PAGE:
Stories of 2019: Rindge studies school district split

  • An aerial view of Jaffrey from Conant High School. Staff photo by Ben Conant

  • An aerial view of Jaffrey from Conant High School. Staff photo by Ben Conant

Monadnock Ledger-Transcript
Published: 1/1/2020 10:04:44 PM
Modified: 1/1/2020 10:04:24 PM

The Jaffrey-Rindge Cooperative District is staying together after a committee studied the possibility of Rindge withdrawing from the district for several months.

In March, a group of Rindge citizens petitioned to add an article to the town’s warrant, asking for a study on “the feasibility and suitability of a plan for dissolution” of the Jaffrey-Rindge School District. Rindge voters approved the article, and the school district formed a committee to look at the issue. 

The town of Rindge has previously expressed dissatisfaction with how the district is funded, alleging the apportionment formula is imbalanced in Jaffrey’s favor. Currently, the formula is based half on the student population from each town, and half on property value. In 2018, Rindge attempted to make the formula solely based on the student population, but the warrant article failed to pass.

The committee considered the cost of educating the Rindge population at its elementary school, and tuitioning older students out of the district. 

However, the committee ultimately concluded that after factoring in paying off Rindge’s portion of the district’s debt, refunding the district for work done to the Rindge Memorial School, and providing transport costs, that it was more expensive to separate from the district, and the educational benefits to Rindge students were not significant enough to justify the cost.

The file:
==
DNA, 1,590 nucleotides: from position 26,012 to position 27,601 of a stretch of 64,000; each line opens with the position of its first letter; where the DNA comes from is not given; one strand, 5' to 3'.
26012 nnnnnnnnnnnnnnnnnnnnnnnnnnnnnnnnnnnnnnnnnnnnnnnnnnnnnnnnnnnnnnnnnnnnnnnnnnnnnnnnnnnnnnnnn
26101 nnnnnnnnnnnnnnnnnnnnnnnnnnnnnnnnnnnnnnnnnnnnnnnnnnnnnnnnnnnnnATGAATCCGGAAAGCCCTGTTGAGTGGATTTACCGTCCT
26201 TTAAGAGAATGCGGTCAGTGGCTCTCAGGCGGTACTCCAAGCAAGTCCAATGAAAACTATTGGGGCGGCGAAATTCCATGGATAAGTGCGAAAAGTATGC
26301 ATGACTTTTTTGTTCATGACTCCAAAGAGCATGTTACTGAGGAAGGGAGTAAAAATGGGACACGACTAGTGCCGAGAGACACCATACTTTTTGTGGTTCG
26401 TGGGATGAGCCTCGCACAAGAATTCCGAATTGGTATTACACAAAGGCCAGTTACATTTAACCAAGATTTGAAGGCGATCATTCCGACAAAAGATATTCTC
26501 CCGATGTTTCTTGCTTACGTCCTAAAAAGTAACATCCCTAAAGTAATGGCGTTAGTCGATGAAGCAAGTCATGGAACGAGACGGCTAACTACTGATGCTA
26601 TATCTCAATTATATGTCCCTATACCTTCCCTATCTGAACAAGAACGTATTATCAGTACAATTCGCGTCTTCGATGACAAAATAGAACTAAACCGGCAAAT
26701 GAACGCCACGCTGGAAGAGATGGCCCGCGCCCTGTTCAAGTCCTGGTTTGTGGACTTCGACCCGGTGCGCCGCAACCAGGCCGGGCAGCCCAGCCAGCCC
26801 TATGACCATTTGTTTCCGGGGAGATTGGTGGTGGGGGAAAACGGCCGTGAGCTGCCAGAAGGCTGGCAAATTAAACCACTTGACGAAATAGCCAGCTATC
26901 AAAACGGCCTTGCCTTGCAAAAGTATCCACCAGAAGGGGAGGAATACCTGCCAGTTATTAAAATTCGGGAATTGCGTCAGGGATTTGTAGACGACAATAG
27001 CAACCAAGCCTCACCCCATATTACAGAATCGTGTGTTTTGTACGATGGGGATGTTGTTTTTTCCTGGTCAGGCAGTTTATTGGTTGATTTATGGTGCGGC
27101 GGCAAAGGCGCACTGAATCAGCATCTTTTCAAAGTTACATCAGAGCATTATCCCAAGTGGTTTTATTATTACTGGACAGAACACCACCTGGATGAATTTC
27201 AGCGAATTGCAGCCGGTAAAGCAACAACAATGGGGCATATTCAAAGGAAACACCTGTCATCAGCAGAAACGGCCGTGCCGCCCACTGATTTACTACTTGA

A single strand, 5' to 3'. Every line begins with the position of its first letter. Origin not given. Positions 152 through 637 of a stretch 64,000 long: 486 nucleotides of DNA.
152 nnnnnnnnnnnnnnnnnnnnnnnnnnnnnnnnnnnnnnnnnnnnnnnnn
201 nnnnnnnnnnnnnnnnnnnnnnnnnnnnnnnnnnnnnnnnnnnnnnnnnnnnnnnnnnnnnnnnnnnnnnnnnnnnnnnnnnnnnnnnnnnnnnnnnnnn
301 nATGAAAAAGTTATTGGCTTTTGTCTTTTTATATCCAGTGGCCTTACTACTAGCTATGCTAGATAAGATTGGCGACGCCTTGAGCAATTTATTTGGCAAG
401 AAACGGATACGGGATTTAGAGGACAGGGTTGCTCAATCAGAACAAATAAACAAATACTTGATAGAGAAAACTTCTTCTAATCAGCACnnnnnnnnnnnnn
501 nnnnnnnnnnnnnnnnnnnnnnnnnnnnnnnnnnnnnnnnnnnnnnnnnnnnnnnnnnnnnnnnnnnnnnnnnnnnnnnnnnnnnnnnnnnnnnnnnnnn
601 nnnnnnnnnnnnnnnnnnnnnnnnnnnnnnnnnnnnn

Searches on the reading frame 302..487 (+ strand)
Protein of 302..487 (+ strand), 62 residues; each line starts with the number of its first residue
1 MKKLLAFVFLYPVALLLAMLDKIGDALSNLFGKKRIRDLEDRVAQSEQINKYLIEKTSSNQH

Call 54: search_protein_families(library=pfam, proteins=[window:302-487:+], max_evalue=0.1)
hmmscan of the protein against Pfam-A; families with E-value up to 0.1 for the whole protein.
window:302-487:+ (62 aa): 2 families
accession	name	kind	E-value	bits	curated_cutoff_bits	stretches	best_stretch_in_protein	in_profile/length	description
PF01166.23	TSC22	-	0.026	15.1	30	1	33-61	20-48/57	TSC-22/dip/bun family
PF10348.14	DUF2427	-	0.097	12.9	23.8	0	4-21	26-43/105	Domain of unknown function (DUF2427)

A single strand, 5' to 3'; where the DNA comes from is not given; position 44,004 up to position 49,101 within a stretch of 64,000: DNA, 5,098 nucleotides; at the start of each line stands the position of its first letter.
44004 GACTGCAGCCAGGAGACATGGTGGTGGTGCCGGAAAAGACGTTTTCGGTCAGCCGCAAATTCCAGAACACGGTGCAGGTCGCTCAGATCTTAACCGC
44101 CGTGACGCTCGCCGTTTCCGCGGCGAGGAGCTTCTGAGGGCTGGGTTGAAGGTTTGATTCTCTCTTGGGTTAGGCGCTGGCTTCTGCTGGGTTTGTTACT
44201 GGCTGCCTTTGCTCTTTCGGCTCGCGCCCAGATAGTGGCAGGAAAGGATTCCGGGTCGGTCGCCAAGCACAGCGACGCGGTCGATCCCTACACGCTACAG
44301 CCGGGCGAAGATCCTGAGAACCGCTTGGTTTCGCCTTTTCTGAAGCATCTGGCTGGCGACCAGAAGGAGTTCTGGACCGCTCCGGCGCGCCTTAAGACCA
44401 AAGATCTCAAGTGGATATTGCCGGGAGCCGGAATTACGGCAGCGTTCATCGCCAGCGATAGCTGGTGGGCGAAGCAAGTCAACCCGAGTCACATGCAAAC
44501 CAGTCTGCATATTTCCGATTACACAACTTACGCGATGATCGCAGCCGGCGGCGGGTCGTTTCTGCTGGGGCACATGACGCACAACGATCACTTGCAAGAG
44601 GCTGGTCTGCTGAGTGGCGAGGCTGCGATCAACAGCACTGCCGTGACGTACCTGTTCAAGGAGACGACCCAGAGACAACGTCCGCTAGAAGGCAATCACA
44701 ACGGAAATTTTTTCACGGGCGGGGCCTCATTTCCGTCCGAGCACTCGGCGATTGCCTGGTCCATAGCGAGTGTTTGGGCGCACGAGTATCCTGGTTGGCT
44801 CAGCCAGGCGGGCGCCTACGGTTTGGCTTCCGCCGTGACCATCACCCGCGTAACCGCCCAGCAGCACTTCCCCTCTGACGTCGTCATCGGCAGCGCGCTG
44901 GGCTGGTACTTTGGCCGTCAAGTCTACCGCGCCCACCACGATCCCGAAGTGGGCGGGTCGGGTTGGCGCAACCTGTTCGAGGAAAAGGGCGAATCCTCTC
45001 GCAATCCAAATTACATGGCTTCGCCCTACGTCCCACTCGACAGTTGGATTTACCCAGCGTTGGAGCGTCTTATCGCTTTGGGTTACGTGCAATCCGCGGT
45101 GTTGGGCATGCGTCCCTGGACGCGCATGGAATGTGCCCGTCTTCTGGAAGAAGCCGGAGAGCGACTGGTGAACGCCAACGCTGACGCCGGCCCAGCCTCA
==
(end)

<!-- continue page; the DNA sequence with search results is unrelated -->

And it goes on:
According to the committee’s analysis, in the first year, the cost per student to withdraw from the district would be approximately $34,538, compared to the $19,198 to stay with the district.

The study looked at the potential cost per student over 15 years, and while numbers fluctuated, at no point was it cheaper to withdraw, costing on average $10,000 to $15,000 more annually per student. 

While the committee mainly focused on the cost of separation, Conant High School Principal Brett Blanchard noted to the committee in a letter that the separation would also have a negative impact on the students left at the high school, dropping student numbers to the point it would be difficult to maintain activities such as school sports, band and drama, as well as some of the district’s academic offerings. 

Following the completion of its analysis, the committee voted unanimously to recommend against Rindge separating from the district.


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